History of Bioinformatics
Bioinformatics has emerged as a scientific discipline that encompasses the application of computing science and technology to analyze and manage biological data. All this began when it was demonstrated by Ingram that there is homology between sickle cell haemoglobin and normal haemoglobin. This led to comparison of other proteins with similar biological function. As more and more proteins were sequenced, it became necessary to have databases which enabled a quick comparison using computational softwares. With the advent of rapid nucleic acid sequencing techniques, a large number of sequences started accumulating which again required computing facilities.
In 1962, Zuckerkandl and Pauling proposed a new approach of studying evolutionary relations using sequence variability. This initiated a new field called 'molecular evolution'. The approach was based on the observation that functionally related or homologous protein sequences were similar. Subsequently, sequence comparisons, analysis of functional relatedness and inference of evolutionary relationships became possible. Margaret Dayhoff observed that protein sequences undergo variation during evolution according to certain patterns. She noted that :
• amino acids were not replaced at random but were altered with specific preferences. For example, amino acids with similar physico-chemical characteristics were preferred, one for another.
• some amino acids such as tryptophan, was generally not replaced by any other amino acid.
• based on several homologous sequences, a point accepted mutation (PAM) matrix could be developed.
This laid the first foundation for subsequent work on sequence comparisons using quantitative approaches.
The National Biomedical Research Foundation (NBRF) compiled the first comprehensive collection of macromolecular sequences in the "Atlas of Protein Sequence and Structure' published from 1965-1978 under the editorship of Margaret O. Dayhoff. Dayhoff and her research group pioneered the development of computer methods for the comparison of protein sequences, for the detection of distantly related sequences and duplications within sequences, and for the inference of evolutionary histories from alignments of protein sequences.
In 1980, the data library was established at the European Molecular Biology Laboratory (EMBL) to collect, organize, and distribute nucleotide sequence, data and related information. Now its successor is the European Bioinformatics Institute (EBI) located at Hinxton, U.K. The National Centre for Biotechnology Information also started in USA as a primary information databank and provider at about the same time. Later, the DNA Data Bank of Japan was initiated. The Protein Information Resource (PIR) was established in 1984 by the National Biomedical Research Foundation (NBRF) as a resource to assist researchers in the identification and interpretation of protein sequence information. Today, all these databanks are in close collaboration with each other and they exchange data on a regular basis.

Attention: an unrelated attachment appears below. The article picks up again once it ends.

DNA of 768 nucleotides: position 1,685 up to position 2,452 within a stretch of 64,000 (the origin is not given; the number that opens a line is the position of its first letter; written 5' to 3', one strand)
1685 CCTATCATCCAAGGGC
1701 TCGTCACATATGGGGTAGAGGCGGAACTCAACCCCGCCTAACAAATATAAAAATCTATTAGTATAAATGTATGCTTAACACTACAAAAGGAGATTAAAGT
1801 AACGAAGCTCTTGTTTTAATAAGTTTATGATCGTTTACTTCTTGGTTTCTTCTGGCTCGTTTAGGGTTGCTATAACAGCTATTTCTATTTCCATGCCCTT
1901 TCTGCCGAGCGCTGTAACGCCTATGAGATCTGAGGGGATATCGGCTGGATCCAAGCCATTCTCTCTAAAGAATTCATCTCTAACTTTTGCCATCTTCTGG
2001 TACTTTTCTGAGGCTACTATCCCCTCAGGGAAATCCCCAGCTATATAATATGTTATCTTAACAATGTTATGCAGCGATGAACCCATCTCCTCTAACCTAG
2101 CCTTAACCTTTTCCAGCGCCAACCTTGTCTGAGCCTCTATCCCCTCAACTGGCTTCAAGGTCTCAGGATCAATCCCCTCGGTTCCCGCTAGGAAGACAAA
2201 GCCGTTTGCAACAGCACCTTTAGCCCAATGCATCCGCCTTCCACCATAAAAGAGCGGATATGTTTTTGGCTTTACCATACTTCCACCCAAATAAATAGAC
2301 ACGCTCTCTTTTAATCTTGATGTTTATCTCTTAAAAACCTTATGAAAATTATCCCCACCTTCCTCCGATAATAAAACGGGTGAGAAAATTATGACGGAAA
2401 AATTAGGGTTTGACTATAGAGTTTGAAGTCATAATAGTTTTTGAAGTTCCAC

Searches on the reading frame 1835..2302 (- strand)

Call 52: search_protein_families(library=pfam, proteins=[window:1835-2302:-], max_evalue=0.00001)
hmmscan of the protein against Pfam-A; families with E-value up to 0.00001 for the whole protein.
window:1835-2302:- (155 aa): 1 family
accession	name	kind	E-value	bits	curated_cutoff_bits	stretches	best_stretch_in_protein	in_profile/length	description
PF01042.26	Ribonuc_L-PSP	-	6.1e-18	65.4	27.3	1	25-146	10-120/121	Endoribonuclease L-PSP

As the sequence data began to accumulate rapidly, new powerful sequence analysis softwares were needed. In parallel, firm mathematical basis was also required to develop algorithms. Scientists from the field of mathematics, biology, and computer science entered the emerging field of bioinformatics.
The databanks through their wide network of distribution of information are very important sources for all researchers who take interest in asking fundamental questions in biology. Thus, a major primary aim of bioinformatics is to spread scientifically investigated knowledge for the benefit of the research community. Other aims include the development of softwares for data analysis.
The word "bioinformatics" is a combination from biology and informatics. As it became clear that biological polymers, such as nucleic acid molecules and proteins, can be transformed into sequences of digital symbols informatics approaches can be used for analysis. Moreover, only limited set of letters is required to represent the nucleotide and amino acid monomers. It is the digital nature of this data that differentiates genetic data from many other types of biological data, and has allowed bioinformatics to flourish. Another key point is that the use of sequence data relies upon an underlying reductionist approach: sequence implies structure which in turn implies function. In the subsequent sections we will see the details of these activities.
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